Managing the Resource Revolution: Space Law in the New Space Age

Thomas Cheney, Christopher Newman

Research output: Chapter in Book/Report/Conference proceedingChapterpeer-review

Abstract

The twenty-first century has seen a significant expansion in the commercial space sector. Many of these companies have focused on extracting and exploiting mineral deposits that may be found on celestial bodies. A number of US-based companies have promulgated ambitious plans to build the infrastructure to enable the mining of asteroids for precious resources in order to use and sell them on Earth. Motivated not by a desire to explore, but by the promise of vast mineral and energy resources, these companies represent a new paradigm in space exploration. But with promise of a revolution in access to resources also brings with it a number of risks and issues relating to liability.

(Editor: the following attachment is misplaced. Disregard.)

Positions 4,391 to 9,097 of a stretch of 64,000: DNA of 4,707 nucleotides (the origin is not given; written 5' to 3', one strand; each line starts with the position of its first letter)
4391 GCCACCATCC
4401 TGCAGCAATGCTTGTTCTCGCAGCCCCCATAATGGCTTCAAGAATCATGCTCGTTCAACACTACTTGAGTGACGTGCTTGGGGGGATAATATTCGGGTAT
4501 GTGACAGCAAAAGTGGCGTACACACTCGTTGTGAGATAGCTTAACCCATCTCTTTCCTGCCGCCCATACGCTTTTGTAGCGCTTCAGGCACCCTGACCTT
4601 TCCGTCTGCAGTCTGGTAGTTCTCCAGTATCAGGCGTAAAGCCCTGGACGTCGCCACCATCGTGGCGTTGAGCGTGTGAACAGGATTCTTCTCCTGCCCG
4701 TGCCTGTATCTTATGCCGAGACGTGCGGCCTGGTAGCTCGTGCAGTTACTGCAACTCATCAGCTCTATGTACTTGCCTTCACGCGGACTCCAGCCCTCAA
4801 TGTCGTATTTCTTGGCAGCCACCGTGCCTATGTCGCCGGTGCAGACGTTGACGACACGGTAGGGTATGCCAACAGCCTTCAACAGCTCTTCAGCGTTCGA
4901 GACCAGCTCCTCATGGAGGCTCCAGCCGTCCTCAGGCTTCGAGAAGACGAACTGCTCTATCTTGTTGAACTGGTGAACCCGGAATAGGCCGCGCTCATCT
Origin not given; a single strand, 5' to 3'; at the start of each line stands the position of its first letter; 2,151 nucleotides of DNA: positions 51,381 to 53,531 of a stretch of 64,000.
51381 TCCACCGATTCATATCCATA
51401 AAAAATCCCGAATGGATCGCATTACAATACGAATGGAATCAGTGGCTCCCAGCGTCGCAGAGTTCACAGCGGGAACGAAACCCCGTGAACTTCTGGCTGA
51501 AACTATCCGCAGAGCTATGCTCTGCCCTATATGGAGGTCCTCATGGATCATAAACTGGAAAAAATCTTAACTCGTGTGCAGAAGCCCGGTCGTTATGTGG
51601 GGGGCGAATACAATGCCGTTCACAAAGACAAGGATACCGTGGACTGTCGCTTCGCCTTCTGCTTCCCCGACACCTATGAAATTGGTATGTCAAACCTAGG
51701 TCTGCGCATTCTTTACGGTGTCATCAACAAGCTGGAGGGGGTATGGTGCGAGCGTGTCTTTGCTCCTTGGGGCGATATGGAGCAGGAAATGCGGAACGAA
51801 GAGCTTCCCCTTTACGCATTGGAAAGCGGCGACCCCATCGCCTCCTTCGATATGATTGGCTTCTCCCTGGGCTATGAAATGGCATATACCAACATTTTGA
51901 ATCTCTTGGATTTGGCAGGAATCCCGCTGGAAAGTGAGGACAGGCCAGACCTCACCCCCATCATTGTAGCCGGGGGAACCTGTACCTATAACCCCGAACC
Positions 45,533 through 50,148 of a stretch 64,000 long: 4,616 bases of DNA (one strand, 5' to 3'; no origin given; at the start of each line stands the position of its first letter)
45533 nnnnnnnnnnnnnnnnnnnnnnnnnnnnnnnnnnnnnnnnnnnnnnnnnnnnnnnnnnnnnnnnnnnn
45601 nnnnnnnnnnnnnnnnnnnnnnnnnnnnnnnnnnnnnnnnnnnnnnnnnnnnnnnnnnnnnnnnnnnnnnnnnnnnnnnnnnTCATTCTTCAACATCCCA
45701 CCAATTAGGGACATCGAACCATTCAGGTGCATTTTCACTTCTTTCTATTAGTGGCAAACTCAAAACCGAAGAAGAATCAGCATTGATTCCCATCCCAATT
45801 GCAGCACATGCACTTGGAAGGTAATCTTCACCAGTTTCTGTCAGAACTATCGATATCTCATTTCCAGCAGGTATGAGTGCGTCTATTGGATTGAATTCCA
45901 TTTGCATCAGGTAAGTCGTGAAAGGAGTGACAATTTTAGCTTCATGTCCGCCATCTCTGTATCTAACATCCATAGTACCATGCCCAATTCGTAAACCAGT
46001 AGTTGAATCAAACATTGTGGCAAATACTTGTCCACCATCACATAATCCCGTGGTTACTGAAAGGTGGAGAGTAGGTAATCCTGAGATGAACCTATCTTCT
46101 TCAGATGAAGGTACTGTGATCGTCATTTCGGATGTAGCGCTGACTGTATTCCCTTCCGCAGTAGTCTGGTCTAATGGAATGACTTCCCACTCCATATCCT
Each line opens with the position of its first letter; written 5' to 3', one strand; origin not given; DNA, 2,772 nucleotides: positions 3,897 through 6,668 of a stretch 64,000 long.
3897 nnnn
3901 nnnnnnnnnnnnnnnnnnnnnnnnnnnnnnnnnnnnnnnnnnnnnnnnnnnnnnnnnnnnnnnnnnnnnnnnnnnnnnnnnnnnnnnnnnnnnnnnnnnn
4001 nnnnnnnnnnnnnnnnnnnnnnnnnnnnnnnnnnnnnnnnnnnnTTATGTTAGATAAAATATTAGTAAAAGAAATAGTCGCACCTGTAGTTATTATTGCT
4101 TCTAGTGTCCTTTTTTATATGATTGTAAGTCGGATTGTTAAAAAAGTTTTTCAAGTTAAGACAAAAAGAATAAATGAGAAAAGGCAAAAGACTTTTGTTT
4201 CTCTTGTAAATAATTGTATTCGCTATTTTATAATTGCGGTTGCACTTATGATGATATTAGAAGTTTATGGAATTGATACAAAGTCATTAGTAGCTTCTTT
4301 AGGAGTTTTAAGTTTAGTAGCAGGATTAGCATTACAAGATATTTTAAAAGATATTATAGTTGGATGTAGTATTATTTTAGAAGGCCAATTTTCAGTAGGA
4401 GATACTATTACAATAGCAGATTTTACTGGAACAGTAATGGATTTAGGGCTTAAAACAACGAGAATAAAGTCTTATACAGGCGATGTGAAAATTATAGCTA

This chapter examines the current legal and policy position on the exploitation of extra-terrestrial minerals. The discussion begins by highlighting the legal issues in respect of regulating space mining and how the risks which are associated with this area are currently managed. The discussion then assesses competing suggestions for reform of this area and evaluates these solutions, both in terms of the legal issues in respect of ownership and the broader policy issues of managing potential future risks to humanity from space mining.
Original languageEnglish
Title of host publicationFrontiers of Space Risk
Subtitle of host publicationNatural Cosmic Hazards & Societal Challenges
EditorsRichard Wilman, Christopher Newman
PublisherTaylor & Francis
Number of pages25
Edition1st
ISBN (Print)9781315188294
Publication statusPublished - 13 Jun 2018

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